What followed is what always follows in war. Drums beating the long roll, the crash of guns, the rattle of musketry, the strange mournful mutter of the battlefield. In October 1862, the Scandinavian Regiment skirmished at Perryville, Kentucky, followed on December 31 by a terrible slaughter at Stones River, as Heg’s regiment, along with his entire Union corps, was overrun by the CSA left wing, under Braxton Bragg. A hellish day, bitter cold, running through the woods, firing, killing and dying. After a Union rally and stalemate, Heg wrote:

“There is no denying that we were badly whipped the first day, as usual because of an infernal fool of a General allowing himself to be surprised. We lost a great many men.”

2.14_Images_Heg, Hans (WVM Mss 1147)

A charcoal portrait of Hans Heg from the WVM Collections.

A total of 138 men, with 15 dead in his regiment alone. But Heg received a commendation from General William Carlin, as “the bravest of the brave.”

The following September, the blue army snaked further South, eager to attack Bragg again, below Chattanooga. Heg now commanded the entire Third Brigade, and he wrote a final letter home on September 18, 1863:

“The Rebels are in our front and we may have to fight him…in a big battle. Do not feel uneasy for me. I am well and in good spirits and trusting to my usual good luck. I shall use all the caution and courage I am capable of. Good-bye my darling.”

Toward sundown the next day Heg’s luck ran out. He was leading a Union counter attack near the Viniard House when he felt the lead ball slice through his lower bowel. It was a grievous wound, and he suffered all night before succumbing mid-morning on the 20th.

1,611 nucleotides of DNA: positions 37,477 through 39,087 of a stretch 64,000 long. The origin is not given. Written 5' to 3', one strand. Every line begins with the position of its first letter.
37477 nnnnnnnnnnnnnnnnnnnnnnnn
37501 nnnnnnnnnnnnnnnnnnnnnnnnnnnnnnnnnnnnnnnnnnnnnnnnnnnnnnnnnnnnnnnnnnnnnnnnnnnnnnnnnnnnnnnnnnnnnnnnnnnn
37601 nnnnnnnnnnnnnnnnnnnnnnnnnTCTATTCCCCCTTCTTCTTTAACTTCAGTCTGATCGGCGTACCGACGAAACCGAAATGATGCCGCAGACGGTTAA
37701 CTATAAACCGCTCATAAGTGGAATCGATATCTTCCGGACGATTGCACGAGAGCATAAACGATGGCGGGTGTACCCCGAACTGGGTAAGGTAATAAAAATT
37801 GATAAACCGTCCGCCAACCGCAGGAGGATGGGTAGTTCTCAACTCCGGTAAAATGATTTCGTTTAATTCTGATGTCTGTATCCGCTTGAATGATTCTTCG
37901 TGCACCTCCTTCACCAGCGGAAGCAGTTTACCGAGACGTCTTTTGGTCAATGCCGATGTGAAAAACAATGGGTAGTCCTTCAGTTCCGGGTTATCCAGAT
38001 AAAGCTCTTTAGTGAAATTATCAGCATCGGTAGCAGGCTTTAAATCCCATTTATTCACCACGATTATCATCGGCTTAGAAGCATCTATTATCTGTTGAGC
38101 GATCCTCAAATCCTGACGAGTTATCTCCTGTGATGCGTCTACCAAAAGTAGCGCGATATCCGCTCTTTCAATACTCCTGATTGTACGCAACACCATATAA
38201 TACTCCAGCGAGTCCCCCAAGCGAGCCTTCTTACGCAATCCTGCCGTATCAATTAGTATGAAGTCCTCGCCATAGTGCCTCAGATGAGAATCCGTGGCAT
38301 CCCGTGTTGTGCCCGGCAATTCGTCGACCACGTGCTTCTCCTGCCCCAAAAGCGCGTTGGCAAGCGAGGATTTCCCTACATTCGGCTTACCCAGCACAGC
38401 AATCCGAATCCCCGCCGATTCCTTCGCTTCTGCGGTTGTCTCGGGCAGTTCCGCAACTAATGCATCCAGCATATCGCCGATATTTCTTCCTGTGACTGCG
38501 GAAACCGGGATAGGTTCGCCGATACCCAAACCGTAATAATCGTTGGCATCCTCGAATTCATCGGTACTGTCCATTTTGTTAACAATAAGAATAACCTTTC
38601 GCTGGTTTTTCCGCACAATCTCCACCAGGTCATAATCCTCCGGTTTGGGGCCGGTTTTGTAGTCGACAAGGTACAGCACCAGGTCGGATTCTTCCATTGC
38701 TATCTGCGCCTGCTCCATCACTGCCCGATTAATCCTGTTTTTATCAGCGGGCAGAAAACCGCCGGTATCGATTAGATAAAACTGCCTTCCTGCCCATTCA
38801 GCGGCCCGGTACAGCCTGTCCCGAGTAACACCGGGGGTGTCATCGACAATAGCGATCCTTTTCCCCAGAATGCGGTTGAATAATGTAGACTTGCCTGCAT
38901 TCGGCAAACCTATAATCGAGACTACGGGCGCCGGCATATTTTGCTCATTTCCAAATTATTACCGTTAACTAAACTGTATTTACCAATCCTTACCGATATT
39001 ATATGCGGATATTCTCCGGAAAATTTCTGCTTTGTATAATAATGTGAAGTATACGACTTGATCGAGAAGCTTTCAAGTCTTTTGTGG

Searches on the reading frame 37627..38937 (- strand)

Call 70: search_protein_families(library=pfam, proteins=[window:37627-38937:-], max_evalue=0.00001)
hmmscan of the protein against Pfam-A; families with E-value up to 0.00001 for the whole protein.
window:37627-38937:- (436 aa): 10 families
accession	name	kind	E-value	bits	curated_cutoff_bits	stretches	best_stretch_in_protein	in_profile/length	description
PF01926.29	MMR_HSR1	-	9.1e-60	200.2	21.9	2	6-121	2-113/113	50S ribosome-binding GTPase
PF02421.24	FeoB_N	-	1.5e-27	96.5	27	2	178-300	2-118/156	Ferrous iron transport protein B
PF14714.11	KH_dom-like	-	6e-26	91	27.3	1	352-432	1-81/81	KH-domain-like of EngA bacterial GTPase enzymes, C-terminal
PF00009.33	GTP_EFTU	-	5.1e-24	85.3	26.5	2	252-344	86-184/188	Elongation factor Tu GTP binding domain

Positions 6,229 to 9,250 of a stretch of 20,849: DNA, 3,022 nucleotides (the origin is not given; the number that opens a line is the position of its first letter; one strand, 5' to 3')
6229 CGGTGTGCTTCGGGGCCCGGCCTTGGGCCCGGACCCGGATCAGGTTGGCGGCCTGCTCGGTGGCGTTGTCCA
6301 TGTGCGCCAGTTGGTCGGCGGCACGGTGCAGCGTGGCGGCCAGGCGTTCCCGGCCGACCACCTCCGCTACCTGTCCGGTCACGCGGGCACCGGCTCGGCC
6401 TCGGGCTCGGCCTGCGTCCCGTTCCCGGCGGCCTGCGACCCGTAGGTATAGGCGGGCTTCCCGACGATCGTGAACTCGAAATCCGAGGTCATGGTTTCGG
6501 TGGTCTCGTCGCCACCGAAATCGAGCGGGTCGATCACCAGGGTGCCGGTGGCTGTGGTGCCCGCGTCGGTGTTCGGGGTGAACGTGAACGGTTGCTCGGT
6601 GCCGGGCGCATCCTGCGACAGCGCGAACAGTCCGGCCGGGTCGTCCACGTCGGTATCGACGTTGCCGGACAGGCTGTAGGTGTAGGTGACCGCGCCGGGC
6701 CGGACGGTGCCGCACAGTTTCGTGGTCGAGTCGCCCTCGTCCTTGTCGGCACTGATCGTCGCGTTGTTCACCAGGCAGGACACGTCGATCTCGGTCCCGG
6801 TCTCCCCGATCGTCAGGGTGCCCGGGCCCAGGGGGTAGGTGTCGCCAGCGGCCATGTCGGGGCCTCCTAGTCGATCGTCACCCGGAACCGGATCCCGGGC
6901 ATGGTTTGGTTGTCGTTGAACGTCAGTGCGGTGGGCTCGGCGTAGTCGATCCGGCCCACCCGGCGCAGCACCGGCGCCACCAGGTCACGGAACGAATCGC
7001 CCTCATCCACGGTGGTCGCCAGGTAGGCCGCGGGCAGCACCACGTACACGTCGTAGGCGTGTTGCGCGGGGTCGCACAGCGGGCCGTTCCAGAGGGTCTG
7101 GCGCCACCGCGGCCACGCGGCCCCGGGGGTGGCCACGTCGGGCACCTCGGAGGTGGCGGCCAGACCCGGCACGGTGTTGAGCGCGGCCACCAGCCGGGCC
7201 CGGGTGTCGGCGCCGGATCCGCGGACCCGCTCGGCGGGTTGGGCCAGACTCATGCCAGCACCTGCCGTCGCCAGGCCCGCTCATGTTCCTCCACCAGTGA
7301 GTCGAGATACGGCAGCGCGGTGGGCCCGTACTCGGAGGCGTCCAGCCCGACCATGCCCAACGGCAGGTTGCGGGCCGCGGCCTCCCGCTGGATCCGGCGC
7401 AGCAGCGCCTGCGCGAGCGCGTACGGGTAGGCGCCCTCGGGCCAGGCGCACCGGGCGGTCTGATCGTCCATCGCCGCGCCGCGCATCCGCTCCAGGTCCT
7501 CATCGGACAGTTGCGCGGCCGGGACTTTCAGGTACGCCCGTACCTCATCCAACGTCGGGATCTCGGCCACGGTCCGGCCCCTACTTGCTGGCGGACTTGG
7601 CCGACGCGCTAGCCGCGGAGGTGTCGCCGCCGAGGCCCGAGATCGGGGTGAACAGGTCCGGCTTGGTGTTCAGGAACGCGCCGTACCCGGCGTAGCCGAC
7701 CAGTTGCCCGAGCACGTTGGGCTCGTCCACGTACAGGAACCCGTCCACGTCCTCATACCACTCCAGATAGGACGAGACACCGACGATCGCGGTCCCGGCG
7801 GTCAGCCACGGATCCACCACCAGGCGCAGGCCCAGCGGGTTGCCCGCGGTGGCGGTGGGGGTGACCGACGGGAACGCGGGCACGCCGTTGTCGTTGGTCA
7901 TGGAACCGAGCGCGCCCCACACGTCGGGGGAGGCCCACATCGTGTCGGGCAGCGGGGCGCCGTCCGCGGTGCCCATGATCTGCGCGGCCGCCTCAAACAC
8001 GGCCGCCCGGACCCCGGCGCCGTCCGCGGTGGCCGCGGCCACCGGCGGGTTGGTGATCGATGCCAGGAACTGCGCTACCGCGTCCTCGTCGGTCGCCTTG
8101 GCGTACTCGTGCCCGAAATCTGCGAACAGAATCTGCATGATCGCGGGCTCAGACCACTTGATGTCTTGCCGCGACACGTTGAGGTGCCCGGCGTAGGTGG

Chickamauga had been the “big battle” Heg predicted, with 35,000 men lost between the two sides, a number topped only by the 58,000 casualties a month earlier at Gettysburg.

When the war ended 18 months later, the Scandinavian Regiment numbered 320 survivors out of the 960 who marched out with Heg.

And so the story appeared to end in despair. But not quite – for Heg’s Norwegian community assumed the duty of remembering him and the men he led.

On October 17, 1929, “St. Hans Day” in Norway, Heg rose again in the magnificent statue on the Square, crafted by sculptor Paul Fjelde. Dignitaries such as the Governor and Mayor turned out, but the occasion belonged most to attendees from back home, the Colonel’s daughter, Hilda, and four octogenarian comrades from the old 15th.
In remembering him that day, they honored him. A soldier who gave up his life that his nation might live. Some 185 years later, it is only right and just that we too pause at the King Street corner, and do the same.

“The Statue on the Square” appeared in the 2014 Summer issue of The Bugle, a quarterly newsletter that is an exclusive benefit of WVM membership.  To read more stories like this, become a member at http://bit.ly/1hj93YR

Wisconsin’s Fighting Flag by Kristine Zickuhr

State Flag of WIAlthough Wisconsin became a state on May 29th, 1848, it did not have a state flag until decades later.  You might not know that the first version of Wisconsin’s state flag participated in the hardest battles of the Civil War.